5G set to support ultra-fast connections, speedier data downloads, and be able to handle millions of more connections than 4G mobile networks can cope with today. One use for 5G is self-driving cars, but will those cars really need it?
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The telecoms industry envisions autonomous cars equipped with hundreds of sensors collecting and receiving information all at once over a network. This concept is called “Vehicle-to-everything” (V2X). To achieve this, the car needs to detect blind spots and avoid collisions with people, animals or other vehicles on the road.
As the car moves on the road, it will pick sensors on information about:
- weather and road conditions.
- obstacles and objects moving near the car.
Once the information is gathered, either an onboard computer will make an instant decision, or the data could be sent into the cloud to be processed, and then a decision would be sent back to the vehicle.
These car types are smarter than humans if we must say. Imagine a scenario where Car X is travelling down a highway at 80mph. Suddenly, Car Y pulls out in front of Car X. To avoid an accident, the sensors on both cars would need to talk to each other. As a result, Car X would brake, and Car Y would speed up, in order to avoid a collision.
Would The Cars Really Need 5g?
Ordnance Survey says autonomous vehicles are possible with 5G, but initially, they will only be able to run in a well-mapped geographic area, such as a densely populated city.
The government agency of the UK is building a detailed 3D map that visualises all permanent fixtures like buildings, street signs and bridges, as well as temporary objects like Christmas decorations, cranes and hanging flower baskets – all of which could affect the strength of the 5G signal a car receives as it drives by.
In order for self-driving cars to also connect to the mobile network, existing 4G mobile antennas on buildings will not be enough – there will need to be lots of smaller millimetre wave antennas, located 200-300m apart from each other.
“For every one mobile base station we have today, you’ll probably need 60 or 70-millimetre wave transmitters and receivers,” explains Richard Woodling, a managing consultant with the Ordnance Survey.
As mentioned above, the direct short-range V2X communication, 5G technology is a viable contender, and with China’s decision to back C-V2X and Europe’s openness, C-V2X might prevail even though alternatives do exist. In the short to mid-term, this means that 5G in mobile networks does not appear to be essential to kick-start self-driving driving, contrary to what many people believe.
The existing mobile networks—even if only based on 4G/LTE—can provide the basis for this if they are built out and if older technology is gradually replaced, re-farming the frequencies used by 3G and 2G. Clearly, 5G will supplement and enhance the networks, laying the path for the evolution of autonomous driving as other required technologies mature. The automotive industry would be wise to learn an important lesson from the mobile industry which is collaborating on standards is the primary driver for the growth of network-based sectors in a fragmented, competitive landscape.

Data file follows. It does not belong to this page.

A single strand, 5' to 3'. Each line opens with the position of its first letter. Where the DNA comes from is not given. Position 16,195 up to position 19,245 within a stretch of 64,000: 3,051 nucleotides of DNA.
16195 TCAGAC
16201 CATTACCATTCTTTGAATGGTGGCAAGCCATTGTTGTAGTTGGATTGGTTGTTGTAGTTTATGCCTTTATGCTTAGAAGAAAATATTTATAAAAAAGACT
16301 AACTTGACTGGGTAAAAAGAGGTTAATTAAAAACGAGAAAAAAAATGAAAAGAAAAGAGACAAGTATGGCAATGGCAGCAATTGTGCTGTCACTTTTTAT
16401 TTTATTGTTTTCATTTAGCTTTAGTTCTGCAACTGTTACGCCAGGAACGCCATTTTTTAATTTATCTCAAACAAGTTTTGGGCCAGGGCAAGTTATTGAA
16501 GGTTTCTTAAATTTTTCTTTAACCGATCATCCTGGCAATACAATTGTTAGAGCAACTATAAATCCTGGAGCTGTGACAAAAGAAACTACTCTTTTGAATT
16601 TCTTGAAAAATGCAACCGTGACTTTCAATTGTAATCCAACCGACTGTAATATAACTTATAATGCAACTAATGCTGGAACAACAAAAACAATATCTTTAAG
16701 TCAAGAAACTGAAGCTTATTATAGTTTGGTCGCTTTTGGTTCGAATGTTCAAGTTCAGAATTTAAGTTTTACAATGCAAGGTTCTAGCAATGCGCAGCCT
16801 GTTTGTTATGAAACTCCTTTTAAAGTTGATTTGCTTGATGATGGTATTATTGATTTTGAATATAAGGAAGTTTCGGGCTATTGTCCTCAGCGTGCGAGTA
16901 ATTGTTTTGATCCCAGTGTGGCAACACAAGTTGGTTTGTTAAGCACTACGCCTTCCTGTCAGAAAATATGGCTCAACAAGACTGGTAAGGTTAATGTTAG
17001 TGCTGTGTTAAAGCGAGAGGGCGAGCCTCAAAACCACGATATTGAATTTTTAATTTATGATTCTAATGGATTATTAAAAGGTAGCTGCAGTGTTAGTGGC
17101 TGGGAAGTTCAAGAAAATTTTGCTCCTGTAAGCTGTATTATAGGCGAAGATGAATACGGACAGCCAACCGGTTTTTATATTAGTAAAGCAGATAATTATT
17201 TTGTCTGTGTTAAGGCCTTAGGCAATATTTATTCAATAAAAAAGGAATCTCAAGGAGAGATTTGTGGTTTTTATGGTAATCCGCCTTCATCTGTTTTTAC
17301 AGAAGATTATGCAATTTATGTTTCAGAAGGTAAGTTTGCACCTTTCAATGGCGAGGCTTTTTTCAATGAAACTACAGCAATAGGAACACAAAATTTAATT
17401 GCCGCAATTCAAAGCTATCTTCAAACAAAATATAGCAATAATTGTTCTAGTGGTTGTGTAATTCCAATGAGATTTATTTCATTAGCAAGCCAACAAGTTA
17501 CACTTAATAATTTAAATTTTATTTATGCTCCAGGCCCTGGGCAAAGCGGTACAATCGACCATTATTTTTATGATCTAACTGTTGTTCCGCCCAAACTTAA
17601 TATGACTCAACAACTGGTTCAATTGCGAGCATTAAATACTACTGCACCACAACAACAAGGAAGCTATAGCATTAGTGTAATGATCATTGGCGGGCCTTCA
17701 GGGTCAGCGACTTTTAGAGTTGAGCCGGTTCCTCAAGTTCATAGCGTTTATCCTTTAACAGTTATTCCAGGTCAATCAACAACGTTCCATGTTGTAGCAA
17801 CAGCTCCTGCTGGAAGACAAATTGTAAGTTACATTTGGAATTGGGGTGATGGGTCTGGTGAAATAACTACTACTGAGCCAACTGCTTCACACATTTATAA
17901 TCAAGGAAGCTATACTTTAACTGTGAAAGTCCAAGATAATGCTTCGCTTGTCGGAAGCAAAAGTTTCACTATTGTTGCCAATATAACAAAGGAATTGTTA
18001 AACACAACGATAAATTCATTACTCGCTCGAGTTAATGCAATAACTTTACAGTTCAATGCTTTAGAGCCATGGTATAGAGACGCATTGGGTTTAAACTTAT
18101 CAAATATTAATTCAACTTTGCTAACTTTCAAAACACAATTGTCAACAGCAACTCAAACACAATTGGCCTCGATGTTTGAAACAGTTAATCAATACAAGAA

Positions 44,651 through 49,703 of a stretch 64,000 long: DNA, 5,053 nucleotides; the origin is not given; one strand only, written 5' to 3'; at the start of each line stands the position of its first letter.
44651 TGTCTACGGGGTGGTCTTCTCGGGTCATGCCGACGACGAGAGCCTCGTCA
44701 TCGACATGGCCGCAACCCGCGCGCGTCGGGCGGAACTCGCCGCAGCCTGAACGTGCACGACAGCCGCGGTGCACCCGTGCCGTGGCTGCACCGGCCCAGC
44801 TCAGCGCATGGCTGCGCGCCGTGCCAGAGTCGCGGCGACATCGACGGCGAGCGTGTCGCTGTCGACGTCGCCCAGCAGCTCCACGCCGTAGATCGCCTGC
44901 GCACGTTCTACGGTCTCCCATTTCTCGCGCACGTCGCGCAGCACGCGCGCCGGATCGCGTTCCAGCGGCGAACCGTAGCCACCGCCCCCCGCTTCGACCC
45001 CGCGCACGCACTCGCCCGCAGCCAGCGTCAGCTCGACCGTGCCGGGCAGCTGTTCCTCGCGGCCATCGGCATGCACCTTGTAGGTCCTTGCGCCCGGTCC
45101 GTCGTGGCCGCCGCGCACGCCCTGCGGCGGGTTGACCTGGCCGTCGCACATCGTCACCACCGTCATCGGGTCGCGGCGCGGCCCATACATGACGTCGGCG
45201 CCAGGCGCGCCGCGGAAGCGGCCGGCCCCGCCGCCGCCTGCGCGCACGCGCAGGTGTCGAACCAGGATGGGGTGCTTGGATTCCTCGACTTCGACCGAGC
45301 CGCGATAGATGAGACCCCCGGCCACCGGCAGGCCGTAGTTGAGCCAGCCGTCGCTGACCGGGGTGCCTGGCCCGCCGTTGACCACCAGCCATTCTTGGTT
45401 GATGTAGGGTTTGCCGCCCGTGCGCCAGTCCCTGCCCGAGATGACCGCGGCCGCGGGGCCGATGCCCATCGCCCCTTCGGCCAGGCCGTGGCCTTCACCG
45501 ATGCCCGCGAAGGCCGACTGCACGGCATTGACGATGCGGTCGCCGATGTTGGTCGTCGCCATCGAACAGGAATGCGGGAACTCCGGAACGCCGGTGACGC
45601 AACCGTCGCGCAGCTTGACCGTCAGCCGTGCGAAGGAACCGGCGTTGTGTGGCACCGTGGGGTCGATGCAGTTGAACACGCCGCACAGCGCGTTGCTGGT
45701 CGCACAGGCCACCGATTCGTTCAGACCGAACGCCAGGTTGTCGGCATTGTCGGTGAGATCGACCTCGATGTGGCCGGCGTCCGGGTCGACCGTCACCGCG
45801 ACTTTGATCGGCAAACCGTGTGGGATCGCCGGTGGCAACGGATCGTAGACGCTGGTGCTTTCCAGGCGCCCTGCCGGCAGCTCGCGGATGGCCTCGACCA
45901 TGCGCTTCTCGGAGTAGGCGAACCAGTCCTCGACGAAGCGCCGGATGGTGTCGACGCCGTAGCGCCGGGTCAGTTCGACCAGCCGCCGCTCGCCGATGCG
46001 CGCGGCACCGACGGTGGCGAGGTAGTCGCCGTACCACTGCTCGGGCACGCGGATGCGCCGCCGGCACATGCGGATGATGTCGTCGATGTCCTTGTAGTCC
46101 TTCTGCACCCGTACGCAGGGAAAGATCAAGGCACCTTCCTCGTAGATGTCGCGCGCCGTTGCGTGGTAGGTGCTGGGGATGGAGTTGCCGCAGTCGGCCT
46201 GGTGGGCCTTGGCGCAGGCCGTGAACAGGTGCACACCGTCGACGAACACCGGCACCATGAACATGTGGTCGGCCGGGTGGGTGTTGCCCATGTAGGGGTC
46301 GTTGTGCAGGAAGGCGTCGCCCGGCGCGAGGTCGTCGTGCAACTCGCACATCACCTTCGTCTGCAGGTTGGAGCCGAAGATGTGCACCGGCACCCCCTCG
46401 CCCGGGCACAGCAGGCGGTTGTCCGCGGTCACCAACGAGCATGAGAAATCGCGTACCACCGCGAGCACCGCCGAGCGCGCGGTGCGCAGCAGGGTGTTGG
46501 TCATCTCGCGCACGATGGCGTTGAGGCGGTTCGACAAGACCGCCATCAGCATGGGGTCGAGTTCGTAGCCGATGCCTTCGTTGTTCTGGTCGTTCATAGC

Who Would Be Responsible For Regulating Autonomous Vehicles?
Theoretically, a mesh networking system of connected cars, with an absolute understanding of what action and in what sequence actions should be performed, would be much safer than human drivers.
Additionally, ideal situations are rarely true ones: the presence of external factors, such as passengers and inclement weather, can disrupt this self-driving utopia.
Benefits Of 5G For Autonomous Driving
One huge benefit of using a 5G network is what is known as network slicing. The wireless network is subdivided into virtual network levels. One network level is then used only for automated driving. This ensures that safety-relevant notifications to self-driving cars will not end up in a traffic jam on the data highway and will be given priority over other infotainment services used in parallel.
Another benefit is the data processing and storage in data centres that are in close proximity to the transport routes. Such “edge” data centres ensure that data can be processed even faster in the network. An autonomous car driving at a speed of 100 km/h would have travelled a mere 60 centimetres in that time. The virtual network levels and short transmission paths guarantee important quality features of the 5G mobile technology, such as low latencies and high bandwidths.
Sensors are used to implement car-to-car communication for automated driving. This includes, for example, intelligent camera systems, which enable the direct exchange of data between the cars. These systems have crucial physical disadvantages, however. They can neither look around corners, nor over hills, nor through obstacles. This is why they restrict the functioning of self-driving cars. This simple form of automation is also unsuitable at higher speeds.
This is where the 5G network offers another huge advantage. Mobile technology expands the scope of autonomous mobility through direct and, above all, fast and broadband data communication with cars and an appropriately equipped transport infrastructure, such as traffic lights. This can ensure improved traffic flows, for example by enabling cars to travel at higher speeds or reducing their speed in good time when necessary.
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